Hong Kong is right on the brink
Hong Kong's economy is in jeopardy from ongoing protests as police fired tear gas and water cannons to disperse thousands of protesters, who reportedly responded by throwing petrol bombs and setting fires.
Police say anti-government protesters set fire to shops and hurled petrol bombs in response.
And the government has warned that the protests are hurting Hong Kong's economy.
"It seems that it is extremely difficult to achieve the forecast of zero to one per cent growth," Financial Secretary Paul Chan warned, citing the impact of the ongoing protests.
There was a stand-off as dusk began to fall in the Chinese-ruled city, with pro-democracy protesters and bemused tourists gathered on the pavements of the shopping and hotel artery of Nathan Road, which police had earlier cleared in slow-moving cordons.
Riot police stood by outside the Chungking Mansions high-rise warren of South Asian restaurants and backpacker hostels, shields and batons at the ready. Protesters shouted obscenities in colourful Cantonese at "black police", referring to perceived overuse of force.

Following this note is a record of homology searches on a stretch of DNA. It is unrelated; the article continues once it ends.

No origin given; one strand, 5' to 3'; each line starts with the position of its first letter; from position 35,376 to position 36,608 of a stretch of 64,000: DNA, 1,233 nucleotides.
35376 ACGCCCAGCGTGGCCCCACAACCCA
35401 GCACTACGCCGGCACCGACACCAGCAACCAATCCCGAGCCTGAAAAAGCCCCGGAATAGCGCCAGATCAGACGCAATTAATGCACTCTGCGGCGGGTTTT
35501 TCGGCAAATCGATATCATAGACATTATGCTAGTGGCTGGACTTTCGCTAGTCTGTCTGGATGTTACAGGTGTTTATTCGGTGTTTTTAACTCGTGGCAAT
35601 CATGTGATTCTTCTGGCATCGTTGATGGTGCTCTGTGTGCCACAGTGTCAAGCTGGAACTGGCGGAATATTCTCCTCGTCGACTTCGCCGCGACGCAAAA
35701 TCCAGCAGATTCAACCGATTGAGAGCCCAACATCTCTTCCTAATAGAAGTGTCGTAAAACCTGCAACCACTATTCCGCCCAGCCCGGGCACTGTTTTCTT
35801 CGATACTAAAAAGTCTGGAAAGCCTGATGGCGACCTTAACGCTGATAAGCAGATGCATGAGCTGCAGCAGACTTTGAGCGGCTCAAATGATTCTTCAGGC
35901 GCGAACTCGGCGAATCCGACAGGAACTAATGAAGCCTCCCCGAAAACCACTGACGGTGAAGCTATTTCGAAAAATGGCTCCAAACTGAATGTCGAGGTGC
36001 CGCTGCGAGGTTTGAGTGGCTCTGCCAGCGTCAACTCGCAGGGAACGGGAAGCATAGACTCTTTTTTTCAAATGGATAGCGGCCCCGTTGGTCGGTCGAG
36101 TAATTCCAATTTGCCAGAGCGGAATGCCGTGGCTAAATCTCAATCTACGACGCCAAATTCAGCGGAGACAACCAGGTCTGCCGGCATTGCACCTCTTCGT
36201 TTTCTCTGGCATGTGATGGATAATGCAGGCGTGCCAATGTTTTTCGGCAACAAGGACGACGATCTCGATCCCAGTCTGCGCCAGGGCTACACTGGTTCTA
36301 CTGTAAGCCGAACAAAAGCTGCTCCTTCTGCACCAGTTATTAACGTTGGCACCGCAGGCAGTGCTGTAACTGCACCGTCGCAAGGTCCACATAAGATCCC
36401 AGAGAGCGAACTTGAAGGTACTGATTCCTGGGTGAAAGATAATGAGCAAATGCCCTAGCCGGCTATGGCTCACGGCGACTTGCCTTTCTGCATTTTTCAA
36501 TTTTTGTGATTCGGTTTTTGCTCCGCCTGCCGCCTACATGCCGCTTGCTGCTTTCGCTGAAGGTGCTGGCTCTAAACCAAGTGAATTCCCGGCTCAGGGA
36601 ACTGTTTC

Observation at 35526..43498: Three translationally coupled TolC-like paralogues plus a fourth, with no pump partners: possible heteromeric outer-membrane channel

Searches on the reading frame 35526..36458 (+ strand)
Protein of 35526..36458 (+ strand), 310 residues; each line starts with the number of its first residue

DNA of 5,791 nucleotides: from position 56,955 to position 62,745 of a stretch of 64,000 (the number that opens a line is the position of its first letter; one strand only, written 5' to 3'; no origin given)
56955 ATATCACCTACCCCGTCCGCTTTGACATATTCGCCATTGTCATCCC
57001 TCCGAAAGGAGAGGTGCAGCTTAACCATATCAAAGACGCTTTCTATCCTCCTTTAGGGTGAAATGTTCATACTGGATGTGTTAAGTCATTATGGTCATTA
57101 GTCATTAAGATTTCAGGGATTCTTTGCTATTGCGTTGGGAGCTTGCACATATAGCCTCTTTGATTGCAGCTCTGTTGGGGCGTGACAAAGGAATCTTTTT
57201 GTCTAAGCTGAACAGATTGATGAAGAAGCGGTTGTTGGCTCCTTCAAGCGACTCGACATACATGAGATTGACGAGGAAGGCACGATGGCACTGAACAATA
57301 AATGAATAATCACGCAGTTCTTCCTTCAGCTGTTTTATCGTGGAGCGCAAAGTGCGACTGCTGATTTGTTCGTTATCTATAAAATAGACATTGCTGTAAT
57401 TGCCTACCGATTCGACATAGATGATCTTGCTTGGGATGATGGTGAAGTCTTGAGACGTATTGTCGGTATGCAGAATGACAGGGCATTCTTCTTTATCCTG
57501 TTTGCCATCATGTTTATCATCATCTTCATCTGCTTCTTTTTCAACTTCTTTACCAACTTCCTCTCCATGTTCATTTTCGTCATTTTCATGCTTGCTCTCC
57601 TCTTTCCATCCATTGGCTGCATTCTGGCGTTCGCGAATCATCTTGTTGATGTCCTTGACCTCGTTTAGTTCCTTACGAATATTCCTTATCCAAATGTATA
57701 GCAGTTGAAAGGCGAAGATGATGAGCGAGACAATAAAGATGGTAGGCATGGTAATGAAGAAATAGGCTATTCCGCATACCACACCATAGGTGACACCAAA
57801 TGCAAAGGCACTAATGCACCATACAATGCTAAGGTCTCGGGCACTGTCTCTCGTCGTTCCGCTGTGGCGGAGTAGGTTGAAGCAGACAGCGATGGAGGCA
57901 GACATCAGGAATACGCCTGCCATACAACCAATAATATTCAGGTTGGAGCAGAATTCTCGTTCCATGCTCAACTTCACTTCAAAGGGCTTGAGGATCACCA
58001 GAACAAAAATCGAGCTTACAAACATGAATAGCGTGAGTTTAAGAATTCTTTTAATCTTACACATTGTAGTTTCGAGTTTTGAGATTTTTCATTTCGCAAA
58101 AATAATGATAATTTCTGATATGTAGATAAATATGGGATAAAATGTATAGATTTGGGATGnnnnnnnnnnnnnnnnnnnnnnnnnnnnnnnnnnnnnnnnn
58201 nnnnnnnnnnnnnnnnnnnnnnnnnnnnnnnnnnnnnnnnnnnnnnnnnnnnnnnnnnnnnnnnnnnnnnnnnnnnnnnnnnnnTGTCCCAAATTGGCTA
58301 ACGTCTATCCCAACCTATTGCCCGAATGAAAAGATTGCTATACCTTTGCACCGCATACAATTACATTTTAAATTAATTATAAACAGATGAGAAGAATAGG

"Fight for Hong Kong!" protesters shouted, "five demands, not one less", a reference to demands for universal suffrage and an independent inquiry into police actions, among other things.
Police later moved away, leaving protesters, pedestrians and tourists alike to take over the street under the neon lights. Then one water cannon moved in, firing high into the air and down side-streets.
The number of protesters had grown by the minute earlier in the afternoon, streaming down Nathan Road to the water's edge, in front of the dramatic backdrop of Hong Kong island, but many fled after the tear gas and pepper spray were fired.
Ambulances took one man away on a stretcher.
In a blog published, Financial Secretary Paul Chan warned that the city may post negative growth this year because of the protests.
"It seems that it is extremely difficult to achieve the forecast of zero to one per cent," he wrote.
Among the demands from protesters are an independent inquiry into the police, an amnesty for the more than 2,500 arrested and fully free elections - all of which have been refused by Beijing and chief executive Carrie Lam.